So, back to the original question. Is our religion political? Have you ever noticed that no one really asks the inverse of this question: Is politics religious? Politics, broadly defined is about governing people. Politics is about social order. Religion, broadly defined is about pursuing a meaning-full life through certain habits, communities, and beliefs. So politics is about social order. Religion is about meaning. But it is not very difficult to see how a great many people look to politics in order to find meaning – and the State is only too happy to offer some version of meaning for its citizens. The fact is that politics can’t help but be religious. As one writer put it, “The public square is a battleground of gods.” Religion, similarly is never content to remain in the private realm (to the constant complaint of devout secularists). People who believe in Things also tend to think that those Things should matter for society as a whole. All people (yes, even you atheists) ardently believe in a vision of the “good life” which we may rightly call a religious belief. And such people – not only Christians – who have adopted a particular vision of the good life aren’t likely to remain silent about what will lead to the good life of their nation. They will vote their vision. Just as politics can’t help but become religious, religion cannot help but become political. I don’t mean to say that religion and politics are the same – because they are clearly not. But they will significantly overlap – sometimes conflicting and other times complementing.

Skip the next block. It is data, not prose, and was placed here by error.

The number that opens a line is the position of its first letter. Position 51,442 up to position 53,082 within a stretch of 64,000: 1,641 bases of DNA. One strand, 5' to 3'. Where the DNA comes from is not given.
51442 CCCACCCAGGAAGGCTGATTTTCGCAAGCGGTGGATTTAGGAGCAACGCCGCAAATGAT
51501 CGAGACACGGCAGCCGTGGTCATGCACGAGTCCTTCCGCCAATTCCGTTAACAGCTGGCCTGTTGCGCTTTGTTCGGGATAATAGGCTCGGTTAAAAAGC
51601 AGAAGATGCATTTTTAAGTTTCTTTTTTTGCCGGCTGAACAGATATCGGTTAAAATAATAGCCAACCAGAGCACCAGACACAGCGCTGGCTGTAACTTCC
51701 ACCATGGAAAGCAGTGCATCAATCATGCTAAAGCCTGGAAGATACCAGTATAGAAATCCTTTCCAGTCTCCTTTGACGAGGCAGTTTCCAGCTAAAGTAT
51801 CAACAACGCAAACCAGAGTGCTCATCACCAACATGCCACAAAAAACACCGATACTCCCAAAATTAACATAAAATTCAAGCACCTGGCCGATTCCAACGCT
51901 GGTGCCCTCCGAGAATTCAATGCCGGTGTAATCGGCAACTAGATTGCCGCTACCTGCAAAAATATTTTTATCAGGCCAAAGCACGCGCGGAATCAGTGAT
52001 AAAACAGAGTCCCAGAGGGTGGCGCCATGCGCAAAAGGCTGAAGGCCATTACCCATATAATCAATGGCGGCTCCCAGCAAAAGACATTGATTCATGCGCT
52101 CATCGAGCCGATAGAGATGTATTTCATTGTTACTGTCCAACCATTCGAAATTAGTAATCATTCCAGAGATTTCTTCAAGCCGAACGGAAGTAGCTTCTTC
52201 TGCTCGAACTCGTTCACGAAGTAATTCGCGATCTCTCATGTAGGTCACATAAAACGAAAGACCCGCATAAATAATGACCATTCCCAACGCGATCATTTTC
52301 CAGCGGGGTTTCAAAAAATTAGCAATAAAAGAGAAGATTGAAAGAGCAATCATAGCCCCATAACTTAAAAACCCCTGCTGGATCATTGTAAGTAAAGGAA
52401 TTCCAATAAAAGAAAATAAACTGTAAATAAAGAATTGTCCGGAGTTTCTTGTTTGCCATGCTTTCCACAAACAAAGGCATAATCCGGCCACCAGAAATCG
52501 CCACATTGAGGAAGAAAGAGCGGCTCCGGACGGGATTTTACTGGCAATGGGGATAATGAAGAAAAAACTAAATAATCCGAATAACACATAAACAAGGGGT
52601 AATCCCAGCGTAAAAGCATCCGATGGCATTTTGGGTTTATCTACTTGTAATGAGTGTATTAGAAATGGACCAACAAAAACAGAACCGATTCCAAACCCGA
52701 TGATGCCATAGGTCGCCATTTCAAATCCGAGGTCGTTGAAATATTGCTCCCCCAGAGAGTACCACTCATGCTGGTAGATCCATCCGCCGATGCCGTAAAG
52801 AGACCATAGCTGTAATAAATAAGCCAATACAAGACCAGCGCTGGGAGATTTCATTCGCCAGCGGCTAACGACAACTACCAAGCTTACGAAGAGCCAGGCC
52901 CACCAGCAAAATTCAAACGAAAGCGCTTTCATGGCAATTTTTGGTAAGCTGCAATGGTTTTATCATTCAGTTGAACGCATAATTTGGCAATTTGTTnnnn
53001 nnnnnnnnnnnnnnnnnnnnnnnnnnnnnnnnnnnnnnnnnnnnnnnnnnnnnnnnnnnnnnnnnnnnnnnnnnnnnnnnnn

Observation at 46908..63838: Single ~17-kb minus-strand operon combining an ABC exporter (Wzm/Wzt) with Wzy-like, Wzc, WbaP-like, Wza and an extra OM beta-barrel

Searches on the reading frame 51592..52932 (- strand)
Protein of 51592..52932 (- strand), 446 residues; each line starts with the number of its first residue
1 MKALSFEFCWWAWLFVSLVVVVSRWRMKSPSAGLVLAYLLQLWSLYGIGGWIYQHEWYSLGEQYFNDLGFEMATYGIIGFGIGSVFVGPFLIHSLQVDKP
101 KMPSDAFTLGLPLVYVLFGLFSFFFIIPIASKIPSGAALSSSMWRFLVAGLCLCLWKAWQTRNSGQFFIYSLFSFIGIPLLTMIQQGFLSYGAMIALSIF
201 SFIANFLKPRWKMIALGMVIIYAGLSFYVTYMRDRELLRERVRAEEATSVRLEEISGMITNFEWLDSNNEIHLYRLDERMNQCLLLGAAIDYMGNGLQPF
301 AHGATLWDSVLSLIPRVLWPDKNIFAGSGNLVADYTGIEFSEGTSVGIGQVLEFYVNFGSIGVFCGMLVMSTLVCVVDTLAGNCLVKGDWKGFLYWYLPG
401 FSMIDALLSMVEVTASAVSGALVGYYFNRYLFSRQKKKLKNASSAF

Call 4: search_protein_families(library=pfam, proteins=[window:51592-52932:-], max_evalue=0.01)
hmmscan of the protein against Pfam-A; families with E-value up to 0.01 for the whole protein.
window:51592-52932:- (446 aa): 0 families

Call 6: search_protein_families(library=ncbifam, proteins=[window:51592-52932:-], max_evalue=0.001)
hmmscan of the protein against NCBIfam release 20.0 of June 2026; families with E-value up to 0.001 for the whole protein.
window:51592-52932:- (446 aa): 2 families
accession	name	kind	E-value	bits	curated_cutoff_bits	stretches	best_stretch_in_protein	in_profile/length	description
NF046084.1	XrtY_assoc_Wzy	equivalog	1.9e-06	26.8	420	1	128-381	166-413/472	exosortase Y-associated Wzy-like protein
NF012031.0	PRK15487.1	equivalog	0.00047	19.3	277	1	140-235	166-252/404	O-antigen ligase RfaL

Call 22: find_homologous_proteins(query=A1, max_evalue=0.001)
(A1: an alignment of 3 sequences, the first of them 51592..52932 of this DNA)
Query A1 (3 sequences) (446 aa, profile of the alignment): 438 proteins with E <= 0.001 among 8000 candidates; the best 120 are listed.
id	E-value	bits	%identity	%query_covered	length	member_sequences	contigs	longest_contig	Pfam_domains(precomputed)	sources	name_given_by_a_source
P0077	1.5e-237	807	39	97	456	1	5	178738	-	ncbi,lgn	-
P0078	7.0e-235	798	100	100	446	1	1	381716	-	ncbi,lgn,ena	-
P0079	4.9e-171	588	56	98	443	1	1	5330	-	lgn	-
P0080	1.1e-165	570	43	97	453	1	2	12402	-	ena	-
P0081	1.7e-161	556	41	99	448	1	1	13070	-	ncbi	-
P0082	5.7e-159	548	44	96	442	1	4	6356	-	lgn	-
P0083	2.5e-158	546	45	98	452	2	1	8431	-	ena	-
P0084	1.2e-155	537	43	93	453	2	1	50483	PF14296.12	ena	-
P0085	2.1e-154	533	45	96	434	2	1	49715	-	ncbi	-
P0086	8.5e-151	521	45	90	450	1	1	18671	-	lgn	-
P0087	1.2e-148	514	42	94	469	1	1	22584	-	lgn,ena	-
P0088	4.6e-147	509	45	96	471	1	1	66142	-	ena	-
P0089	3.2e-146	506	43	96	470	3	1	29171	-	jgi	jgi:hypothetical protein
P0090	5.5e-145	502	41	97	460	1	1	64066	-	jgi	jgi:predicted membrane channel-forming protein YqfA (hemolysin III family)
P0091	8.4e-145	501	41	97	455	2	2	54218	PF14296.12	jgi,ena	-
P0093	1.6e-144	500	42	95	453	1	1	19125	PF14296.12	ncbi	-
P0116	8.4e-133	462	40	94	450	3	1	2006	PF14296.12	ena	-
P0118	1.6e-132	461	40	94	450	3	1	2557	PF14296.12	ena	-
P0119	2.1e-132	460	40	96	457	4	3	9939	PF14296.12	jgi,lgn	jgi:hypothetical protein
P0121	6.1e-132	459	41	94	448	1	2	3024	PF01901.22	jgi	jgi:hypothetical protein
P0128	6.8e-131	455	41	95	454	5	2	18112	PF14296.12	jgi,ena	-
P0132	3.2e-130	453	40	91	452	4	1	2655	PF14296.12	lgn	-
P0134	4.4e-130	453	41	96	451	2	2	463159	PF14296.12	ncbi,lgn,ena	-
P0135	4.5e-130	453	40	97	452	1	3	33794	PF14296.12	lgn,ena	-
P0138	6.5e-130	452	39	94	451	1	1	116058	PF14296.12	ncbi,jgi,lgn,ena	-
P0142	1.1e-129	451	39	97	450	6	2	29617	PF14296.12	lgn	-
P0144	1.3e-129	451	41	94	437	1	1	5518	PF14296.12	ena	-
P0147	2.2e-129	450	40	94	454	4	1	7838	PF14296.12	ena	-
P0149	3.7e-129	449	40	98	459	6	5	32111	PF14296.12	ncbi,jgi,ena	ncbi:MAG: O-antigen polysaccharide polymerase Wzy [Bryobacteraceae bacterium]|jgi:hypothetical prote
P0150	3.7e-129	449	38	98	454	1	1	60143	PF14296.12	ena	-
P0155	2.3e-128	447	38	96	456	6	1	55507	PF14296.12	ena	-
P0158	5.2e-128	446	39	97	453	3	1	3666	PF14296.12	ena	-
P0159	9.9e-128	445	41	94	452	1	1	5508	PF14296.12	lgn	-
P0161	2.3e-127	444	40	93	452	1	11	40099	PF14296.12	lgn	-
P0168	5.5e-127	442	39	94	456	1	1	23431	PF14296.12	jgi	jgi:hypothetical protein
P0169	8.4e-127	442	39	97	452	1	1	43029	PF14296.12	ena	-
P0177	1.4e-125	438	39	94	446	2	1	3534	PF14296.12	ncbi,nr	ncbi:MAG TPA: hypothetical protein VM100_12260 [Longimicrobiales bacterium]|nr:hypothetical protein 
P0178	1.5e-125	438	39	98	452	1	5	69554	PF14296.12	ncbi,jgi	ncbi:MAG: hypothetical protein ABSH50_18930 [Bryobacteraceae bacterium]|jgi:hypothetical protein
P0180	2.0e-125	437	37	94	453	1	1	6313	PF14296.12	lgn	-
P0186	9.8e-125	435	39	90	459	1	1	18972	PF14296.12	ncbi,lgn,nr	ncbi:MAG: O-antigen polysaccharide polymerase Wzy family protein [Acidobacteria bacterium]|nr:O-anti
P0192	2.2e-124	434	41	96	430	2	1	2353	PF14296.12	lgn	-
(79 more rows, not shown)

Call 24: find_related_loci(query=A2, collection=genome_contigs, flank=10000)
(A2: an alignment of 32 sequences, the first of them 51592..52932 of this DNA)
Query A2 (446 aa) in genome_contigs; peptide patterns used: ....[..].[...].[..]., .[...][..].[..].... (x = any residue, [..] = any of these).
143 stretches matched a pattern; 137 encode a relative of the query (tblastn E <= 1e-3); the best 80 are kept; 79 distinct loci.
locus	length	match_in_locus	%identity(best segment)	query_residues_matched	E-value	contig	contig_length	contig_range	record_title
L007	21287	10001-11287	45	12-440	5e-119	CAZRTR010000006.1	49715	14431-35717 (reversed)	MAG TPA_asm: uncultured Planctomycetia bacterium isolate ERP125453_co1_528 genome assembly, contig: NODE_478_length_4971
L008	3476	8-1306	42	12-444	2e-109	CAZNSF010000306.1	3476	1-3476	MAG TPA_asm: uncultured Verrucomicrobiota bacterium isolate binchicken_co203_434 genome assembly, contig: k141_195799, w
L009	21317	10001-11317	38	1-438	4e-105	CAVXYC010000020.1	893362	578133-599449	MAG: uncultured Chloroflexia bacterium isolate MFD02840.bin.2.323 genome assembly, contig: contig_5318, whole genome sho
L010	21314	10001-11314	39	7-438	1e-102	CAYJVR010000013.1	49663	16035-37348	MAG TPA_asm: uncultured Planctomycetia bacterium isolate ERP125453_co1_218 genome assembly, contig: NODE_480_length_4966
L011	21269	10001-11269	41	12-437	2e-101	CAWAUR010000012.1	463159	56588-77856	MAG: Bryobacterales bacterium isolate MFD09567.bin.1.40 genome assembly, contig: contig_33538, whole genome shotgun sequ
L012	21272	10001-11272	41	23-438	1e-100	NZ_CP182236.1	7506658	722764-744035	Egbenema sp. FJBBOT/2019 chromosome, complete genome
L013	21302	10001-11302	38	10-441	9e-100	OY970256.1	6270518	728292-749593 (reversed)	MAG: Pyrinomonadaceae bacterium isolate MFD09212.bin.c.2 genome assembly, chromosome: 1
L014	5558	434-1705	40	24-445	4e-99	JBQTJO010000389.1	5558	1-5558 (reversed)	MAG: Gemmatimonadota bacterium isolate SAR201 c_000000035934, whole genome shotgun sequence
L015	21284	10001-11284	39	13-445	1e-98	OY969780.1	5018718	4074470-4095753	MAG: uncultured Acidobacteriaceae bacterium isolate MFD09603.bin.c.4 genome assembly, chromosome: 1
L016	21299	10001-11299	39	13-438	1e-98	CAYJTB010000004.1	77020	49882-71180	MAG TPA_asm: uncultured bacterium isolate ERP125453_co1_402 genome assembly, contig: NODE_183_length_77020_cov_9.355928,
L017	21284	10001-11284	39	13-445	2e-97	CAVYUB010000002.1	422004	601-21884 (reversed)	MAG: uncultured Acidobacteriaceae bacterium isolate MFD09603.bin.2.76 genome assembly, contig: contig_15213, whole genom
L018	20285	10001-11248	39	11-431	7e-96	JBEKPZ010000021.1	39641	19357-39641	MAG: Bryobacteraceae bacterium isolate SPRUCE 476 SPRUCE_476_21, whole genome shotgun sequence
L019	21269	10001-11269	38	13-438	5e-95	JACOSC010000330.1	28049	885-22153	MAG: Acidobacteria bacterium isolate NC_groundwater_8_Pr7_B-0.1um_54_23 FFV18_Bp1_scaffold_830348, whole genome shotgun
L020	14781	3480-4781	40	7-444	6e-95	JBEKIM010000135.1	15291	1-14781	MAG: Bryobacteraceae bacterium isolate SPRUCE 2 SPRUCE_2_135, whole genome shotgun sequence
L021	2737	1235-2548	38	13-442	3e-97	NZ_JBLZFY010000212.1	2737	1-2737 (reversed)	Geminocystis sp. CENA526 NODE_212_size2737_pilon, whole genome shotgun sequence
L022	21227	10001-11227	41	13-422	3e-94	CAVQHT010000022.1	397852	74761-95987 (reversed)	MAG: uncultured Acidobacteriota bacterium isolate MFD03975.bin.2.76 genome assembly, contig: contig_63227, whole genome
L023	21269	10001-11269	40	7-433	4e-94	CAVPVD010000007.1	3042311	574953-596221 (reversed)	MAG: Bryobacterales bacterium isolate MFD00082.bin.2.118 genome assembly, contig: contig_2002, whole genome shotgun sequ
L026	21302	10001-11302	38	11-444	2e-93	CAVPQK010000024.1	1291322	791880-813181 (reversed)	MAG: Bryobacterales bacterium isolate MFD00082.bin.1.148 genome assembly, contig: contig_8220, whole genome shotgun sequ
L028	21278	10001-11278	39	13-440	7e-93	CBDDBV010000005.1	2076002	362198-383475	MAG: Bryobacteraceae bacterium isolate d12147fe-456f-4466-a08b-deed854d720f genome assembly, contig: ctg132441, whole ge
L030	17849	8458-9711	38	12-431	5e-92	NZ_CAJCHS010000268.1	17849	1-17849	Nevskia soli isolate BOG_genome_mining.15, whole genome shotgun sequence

So I think we can safely say that a religion that declares “Jesus is Lord” is, to some degree or another, political. Now, Christianity is not merely political. But politics is definitely one of the things that Christianity is about. We announce a Lord and a kingdom. This is not the private, neutered language of spirituality. This is the bold language of politics. How can one announce that Jesus is Lord, and then mute him when it comes to the governance of people?
Jesus is not silent about politics, but Jesus is no politician despite those who every election choose to “vote for Jesus” at the polls. It’s a nice sentiment I suppose. But it is about as worthless as most sentiments. I get what the earnest Christian is trying to say. “Because Jesus is Lord, I will not cast my vote for any mere man or woman.” Fine. But imagine if we applied that logic to all of life and not just the Presidency. Imagine explaining to the electric company that you were sure that Jesus was supposed to take care of the bill this month. Imagine a board of trustees refusing to hire a CEO because “there is no CEO higher than Jesus.” Imagine telling a judge – as some do – that “only Jesus is fit to judge me.” The Lordship of Jesus is not a license for passive aggressive Jesus juking. The Lordship of Jesus is a call for serious engagement in the serious and mundane issues facing our schools, neighborhoods, towns, states, and nations. It also bears mentioning that you don’t vote for Lord. All authority has been given to him. There was no popular or even electoral college vote. This is why associating Jesus with party politics is idolatrous and disastrous. Jesus reigns over politicians and parties. Jesus makes a mockery of our tribal partisan politics. Christians should participate in politics if for no other reason than to keep politicians and parties in their place.
Finally, the Lordship of Jesus also means that dual citizenship is a possibility. We are citizens of the inaugurated kingdom even as we wait for its final consummation. But because we believe in a Lord who has been given all authority in heaven and earth, we cannot accept an ethic of abandonment or isolation from the world and its problems. Being a citizen of heaven is no license to be a bad citizen of our nation. In fact, it is the exact opposite. As citizens of the “now but not yet kingdom” we enact that kingdom in our everyday lives – in our relationships, our schools, our work, and even our politics.
What do you think? Let me know.